Bryan Bray's ever mutating drone / doom / sludge / metaphysical ensemble Gates creates slow building soundscapes that seem to swallow everything they encounter. Guitar drones swell, riffs becomes static noise, growling electronics. Percussion clatters in a relentless chamber of dissonance. Haunting strings cut through the clouded walls of feedback, only to build their own. Bass notes ripple like corrugated metal. The creation of a true behemoth, but not without beauty. This performance will include an expanded ensemble featuring Karen Ng, Nick Buligan, Raphael Weinroth-Browne, Heather Sita Black, and James Beardmore.
THE VISIT (http://thevisit1.bandcamp.com/)
Ottawa cello & voice duo juxtapose sparse foreboding landscapes with rich minimalist influenced romantic phrasing. Their aural ranges interact like dancers in the throes of an intense performance. This music is cautious, but adventurous. Heather;s vocals soar but never to far out of reach for Raphael's bowed cello notes, that weave & hum in her presence. Don't miss out on what is sure to be a beautiful performance in an apt environment.
Both Snow (Wavelength, New York Eye & Ear Control, CCMC, etc.) & Mazinani (Gravitons) come from a visual arts and music background, having worked with countless materials, approaches, and forms, they perform together both playing CAT synthesizers. This abrasive yet entrancing duo creates a new language as they dance with each other in what feels like a sonic battle. The grand scope & versatility of synthesis is reduced as both improvisors have all the same tools. The focus becomes their own capacity to create and engage in what often seems like a caustic storm of notes, morphing in mid air.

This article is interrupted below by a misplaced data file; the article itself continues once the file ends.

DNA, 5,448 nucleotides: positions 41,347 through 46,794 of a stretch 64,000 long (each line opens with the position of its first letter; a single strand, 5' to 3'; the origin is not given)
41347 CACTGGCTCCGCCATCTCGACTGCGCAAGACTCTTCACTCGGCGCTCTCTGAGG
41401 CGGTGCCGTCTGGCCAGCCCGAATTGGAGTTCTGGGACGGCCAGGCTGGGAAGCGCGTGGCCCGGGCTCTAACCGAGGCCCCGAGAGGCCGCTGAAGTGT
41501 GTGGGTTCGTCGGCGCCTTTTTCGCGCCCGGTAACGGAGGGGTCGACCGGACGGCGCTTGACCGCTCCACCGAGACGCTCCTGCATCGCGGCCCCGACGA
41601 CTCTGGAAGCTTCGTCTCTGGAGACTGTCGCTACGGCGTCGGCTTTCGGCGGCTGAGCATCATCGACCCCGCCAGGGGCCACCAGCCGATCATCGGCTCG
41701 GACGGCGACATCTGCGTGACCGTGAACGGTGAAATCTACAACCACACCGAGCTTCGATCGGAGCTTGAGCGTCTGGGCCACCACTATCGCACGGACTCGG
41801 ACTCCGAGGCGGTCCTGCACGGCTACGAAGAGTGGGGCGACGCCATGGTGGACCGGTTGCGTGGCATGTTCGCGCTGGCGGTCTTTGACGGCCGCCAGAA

Toronto avant garde anti-legend Brian Ruryk is easily one of the cities best kept secrets, Ruryk has been manipulating the concepts of sound since the 80’s. Free jangled guitar notes spray over a live collage of junk percussion & chaos. Tape samples squeal out amongst herky jerky clatter of Ruryk’s eclectic set up. Much like the coming together of puzzle pieces in a way in which they do not fit, then experiencing the process in which the puzzler, instead of sorting the pieces, just cuts & mangles them to create a new image.
ELLIOTT FIENBERG'S SOUND SPAGHETTI (http://blog.ocad.ca/wordpress/df-dt/elliott-fienberg/)
Sound Spaghetti was created to help younger audiences learn about the fundamentals of synthesis by encouraging free play. Using a tactile interface, users experiment by plugging in various waveforms and seeing how these combinations change the shape on the oscilloscope. The system was created as a capstone project for OCAD University's Digital Futures program, where it was an audience favourite at the school's graduate showcase. It aims to be the first cardboard synthesizer which is open source and hackable. Elliott Fienberg’s interests sit at the intersection between new media and sound art. Through his projects and initiatives, he aims to bring awareness to the importance of sound in our everyday lives.
This event would not be possible without support from Wellington Brewery, Pisphon, NAISA, Toronto Arts Council, Canada Council For The Arts, FACTOR, SOCAN Foundation, The City of Toronto, and Yonge Dundas Square.